Jim
     
  3. Alan Allport

    Alan Allport Senior Member

    So, most of 231st Infantry Brigade (the 1st Malta Brigade), although not in the thick of the fighting in N Africa like 150th, 151st and 69th Infantry Brigades', would have been entitled to PYTHON, or am I missing something in the detail!?!

    Hi Steve,

    I'm not sure if I entirely understand the question ... but as I understand it, the situation was this. Until 1944, there was no guaranteed rotation from overseas at all, no matter how long you'd been there. If your unit happened to return to the UK for operational reasons, all well and good; but if not, then you stayed put. Then PYTHON was introduced. The idea was that personnel who had been continuously stationed overseas for a long period would have the right (subject to service requirements) to be rotated back to the UK.* Length of qualification for PYTHON varied. It began as six years, then fell to four years and nine months for those in Europe/the Mediterranean and the Middle East, and three years and eight months if you were in the Far East. At the end of the war the qualifying period was shortened further.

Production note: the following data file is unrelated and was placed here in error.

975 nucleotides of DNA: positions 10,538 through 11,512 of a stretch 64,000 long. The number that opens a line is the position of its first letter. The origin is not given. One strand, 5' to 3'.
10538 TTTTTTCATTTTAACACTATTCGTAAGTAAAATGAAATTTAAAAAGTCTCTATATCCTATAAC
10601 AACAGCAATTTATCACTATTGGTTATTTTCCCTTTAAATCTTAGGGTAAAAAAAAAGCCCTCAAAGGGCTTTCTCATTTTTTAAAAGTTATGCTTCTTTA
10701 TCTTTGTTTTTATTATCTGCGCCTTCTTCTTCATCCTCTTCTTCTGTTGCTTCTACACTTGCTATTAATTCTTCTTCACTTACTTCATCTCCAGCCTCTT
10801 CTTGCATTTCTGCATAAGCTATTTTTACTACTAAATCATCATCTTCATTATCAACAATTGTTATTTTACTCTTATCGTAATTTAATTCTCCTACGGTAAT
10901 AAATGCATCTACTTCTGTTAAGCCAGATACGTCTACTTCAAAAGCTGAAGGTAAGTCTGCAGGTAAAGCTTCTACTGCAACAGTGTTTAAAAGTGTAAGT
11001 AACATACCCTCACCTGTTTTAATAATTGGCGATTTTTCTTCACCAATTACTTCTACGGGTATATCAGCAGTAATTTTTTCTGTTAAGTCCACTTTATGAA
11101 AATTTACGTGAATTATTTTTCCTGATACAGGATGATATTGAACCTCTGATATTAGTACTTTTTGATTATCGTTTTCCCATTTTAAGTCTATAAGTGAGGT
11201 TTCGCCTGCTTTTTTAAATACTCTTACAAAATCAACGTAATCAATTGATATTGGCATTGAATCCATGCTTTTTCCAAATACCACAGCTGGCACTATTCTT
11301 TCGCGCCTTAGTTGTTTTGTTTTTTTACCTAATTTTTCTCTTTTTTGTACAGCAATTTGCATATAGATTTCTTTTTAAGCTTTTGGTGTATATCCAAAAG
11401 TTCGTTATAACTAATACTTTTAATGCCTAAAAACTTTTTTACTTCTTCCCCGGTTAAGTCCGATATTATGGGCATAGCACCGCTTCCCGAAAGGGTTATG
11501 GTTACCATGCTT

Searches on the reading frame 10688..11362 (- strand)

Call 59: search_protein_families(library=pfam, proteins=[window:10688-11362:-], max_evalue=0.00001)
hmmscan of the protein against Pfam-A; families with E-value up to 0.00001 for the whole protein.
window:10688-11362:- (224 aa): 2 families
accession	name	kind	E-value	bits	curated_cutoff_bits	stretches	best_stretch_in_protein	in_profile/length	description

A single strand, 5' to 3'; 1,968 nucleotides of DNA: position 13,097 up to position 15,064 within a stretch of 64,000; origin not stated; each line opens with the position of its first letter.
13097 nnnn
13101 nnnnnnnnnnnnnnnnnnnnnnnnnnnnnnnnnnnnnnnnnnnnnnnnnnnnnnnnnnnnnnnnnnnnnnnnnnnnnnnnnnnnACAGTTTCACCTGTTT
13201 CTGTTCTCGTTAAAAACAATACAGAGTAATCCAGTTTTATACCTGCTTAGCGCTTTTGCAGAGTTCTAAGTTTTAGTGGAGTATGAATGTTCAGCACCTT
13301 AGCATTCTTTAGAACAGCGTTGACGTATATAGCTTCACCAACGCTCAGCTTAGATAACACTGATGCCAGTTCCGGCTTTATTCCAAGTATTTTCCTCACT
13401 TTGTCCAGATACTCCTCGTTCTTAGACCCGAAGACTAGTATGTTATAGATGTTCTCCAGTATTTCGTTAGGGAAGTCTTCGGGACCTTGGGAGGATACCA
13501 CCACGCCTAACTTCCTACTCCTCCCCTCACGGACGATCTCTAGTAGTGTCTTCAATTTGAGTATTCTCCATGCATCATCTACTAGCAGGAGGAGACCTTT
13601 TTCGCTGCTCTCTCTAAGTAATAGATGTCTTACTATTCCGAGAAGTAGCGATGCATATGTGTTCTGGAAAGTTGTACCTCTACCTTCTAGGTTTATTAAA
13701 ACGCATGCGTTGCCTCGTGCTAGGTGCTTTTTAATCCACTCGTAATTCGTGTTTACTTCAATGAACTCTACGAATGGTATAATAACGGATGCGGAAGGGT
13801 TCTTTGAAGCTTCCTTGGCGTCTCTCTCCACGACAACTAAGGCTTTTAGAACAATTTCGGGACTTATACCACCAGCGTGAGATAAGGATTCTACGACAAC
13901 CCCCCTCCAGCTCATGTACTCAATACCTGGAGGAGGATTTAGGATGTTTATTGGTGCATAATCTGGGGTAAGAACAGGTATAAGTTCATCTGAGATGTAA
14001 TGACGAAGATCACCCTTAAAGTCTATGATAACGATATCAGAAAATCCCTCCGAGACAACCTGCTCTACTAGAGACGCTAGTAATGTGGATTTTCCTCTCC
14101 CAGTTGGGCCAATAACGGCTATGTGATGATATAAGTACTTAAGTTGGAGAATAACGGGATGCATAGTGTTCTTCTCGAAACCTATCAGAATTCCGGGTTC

Does that help?

    Best, Alan

    * This didn't preclude the possibility that you might be posted overseas again eventually - only that you would have at least one period of home service in-between.
     
  4. Steve Mac

    Steve Mac Very Senior Member